Home > Episode Reviews, Fractale > Fractale Episode 6 – It’s All Gonna Break

Fractale Episode 6 – It’s All Gonna Break

After a series of episodes that don’t stand up on their own at all, this episode gives us two (albeit related) stand-alone stories. At least they seem to be intended to stand on their own, because the episode ends with the Granitz airship taking off again for parts unknown. Really, though, I hope they come up again, because neither of them seem finished.

Clain is pretty taken with Dias and co., until he realizes they're secretly evil

The airship has set down in a region unreached by the Fractale signal in order to make camp for the night. Clain meets another faction of Lost Millennium, known as Alabaster. They’re led by another self-righteous young man, this one by the name of Dias.

While at first Alabaster seems to be a bunch of selfless do-gooders, giving free food and vaccinations to the refugees moving to an area with a connection to the Fractale system they depend on for sustenance. In time, however, it comes to light that those vaccinations were actually removing the terminals that allow them to connect to Fractale, leaving them permanently incapable of going back to their old lives, with no choice but to join up with Alabaster in virtual slavery.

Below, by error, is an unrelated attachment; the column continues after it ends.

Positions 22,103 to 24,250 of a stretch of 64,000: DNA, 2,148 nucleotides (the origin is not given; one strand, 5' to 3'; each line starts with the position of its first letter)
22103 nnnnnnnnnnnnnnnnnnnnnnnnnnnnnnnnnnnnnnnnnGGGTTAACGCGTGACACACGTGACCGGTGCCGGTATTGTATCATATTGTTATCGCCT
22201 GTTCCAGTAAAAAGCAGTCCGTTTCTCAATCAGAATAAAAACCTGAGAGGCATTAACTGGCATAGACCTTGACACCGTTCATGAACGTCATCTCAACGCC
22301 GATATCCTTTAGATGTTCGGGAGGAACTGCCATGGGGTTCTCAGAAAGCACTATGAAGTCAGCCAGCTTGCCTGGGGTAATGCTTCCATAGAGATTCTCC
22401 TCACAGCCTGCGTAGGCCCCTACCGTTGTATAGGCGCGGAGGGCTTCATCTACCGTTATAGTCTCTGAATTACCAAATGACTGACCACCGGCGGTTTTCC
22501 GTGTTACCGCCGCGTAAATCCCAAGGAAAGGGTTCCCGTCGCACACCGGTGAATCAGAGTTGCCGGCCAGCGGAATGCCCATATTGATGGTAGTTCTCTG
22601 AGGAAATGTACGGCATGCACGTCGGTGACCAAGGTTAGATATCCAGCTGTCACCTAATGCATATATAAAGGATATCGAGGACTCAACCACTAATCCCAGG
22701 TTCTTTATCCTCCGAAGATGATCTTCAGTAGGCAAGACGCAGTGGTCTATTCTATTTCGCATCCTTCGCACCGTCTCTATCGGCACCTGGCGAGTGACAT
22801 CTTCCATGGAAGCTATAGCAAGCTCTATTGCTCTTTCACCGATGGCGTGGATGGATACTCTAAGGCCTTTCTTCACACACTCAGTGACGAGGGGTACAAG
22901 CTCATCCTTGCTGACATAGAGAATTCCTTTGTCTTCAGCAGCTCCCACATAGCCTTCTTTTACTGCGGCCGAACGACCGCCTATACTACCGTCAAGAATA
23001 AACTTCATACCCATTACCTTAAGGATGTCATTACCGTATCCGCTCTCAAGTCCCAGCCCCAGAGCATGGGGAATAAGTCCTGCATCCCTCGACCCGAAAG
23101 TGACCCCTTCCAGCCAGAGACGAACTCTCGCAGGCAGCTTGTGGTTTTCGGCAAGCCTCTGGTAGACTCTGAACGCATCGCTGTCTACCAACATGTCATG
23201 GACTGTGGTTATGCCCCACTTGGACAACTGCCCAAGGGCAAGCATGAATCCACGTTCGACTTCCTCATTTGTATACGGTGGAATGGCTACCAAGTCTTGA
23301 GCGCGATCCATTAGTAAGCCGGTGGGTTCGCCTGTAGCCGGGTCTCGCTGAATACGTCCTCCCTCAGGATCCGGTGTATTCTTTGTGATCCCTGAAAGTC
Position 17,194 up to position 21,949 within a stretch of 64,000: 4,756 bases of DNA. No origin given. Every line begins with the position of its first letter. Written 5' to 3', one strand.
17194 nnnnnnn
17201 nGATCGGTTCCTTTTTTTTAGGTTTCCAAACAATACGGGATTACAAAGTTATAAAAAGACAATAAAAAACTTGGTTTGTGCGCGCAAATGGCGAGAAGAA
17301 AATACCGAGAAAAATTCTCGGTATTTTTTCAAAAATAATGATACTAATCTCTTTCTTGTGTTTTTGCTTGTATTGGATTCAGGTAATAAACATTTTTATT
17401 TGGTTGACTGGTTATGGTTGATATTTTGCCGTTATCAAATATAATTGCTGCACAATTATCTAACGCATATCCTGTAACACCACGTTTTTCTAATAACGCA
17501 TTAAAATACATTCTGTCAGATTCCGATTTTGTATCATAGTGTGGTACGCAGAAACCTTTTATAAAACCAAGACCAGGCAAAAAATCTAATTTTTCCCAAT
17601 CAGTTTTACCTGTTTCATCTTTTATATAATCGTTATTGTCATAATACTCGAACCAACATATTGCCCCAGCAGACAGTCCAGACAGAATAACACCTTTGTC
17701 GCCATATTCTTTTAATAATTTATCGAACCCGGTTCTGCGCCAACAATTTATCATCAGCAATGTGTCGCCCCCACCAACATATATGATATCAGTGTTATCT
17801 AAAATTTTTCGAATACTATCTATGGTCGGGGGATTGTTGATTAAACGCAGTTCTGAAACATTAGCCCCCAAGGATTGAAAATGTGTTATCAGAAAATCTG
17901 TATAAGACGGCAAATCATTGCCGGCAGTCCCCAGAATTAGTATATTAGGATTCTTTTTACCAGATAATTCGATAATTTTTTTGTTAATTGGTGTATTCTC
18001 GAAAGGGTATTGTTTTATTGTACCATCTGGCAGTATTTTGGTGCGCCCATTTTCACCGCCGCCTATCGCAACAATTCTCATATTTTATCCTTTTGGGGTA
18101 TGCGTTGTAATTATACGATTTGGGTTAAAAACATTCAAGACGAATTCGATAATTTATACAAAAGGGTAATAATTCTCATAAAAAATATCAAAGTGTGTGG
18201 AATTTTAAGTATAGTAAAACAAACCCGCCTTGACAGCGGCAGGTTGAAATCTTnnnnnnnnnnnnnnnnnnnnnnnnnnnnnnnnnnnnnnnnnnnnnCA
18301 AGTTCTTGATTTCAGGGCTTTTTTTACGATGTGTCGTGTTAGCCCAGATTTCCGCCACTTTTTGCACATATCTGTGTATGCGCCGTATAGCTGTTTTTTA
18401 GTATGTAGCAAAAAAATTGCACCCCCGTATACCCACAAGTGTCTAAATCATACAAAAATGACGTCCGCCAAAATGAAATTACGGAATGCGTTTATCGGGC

Dias and the rest of his group are barely in the episode at all, and the story turns from them as soon as their bad intentions are revealed, leaving the whole thing feel unfinished. They just show up long enough for Clain to think they’re good guys, then realize they’re bad. It’s a good example of how brutal the world is for people who aren’t fortunate enough to have the Fractale system take care of their every need, and the helplessness of everyday people dependent on it, but not a very interesting story.

We first meet Clain's friend seemingly taking pictures of a naked, swimming Phryne. That looks really bad, so he runs away. In reality, he was secretly taking pictures of Clain, which probably isn't that much better

The other focuses on a mysterious middle-aged photographer, whom Clain quickly befriends because—since he’s using a device as archaic and outdated as a digital camera—he’s obviously as fanatical about past technology as he is.

The man questions Clain’s obsession with antique machines. Doesn’t he know how useless they are in the world of Fractale? Clain’s answer isn’t particularly interesting: he likes the physicality of it, the connection to the world.

The irony of the man’s question is that they are living in an area where the Fractale system’s signal cannot reach, and he has devoted his life to trying to repair it. It makes Clain’s answer seem appropriately juvenile: what is just a hobby for him could mean life or death for the Fractale refugees that have been flooding the roads, aimlessly searching for a connection to the outside world.

To be fair, though. Phryne is naked in pretty much every episode. For some reason, anime directors like to signify a girl is otherworldly or not ordinary by freeing her from social nudity taboos...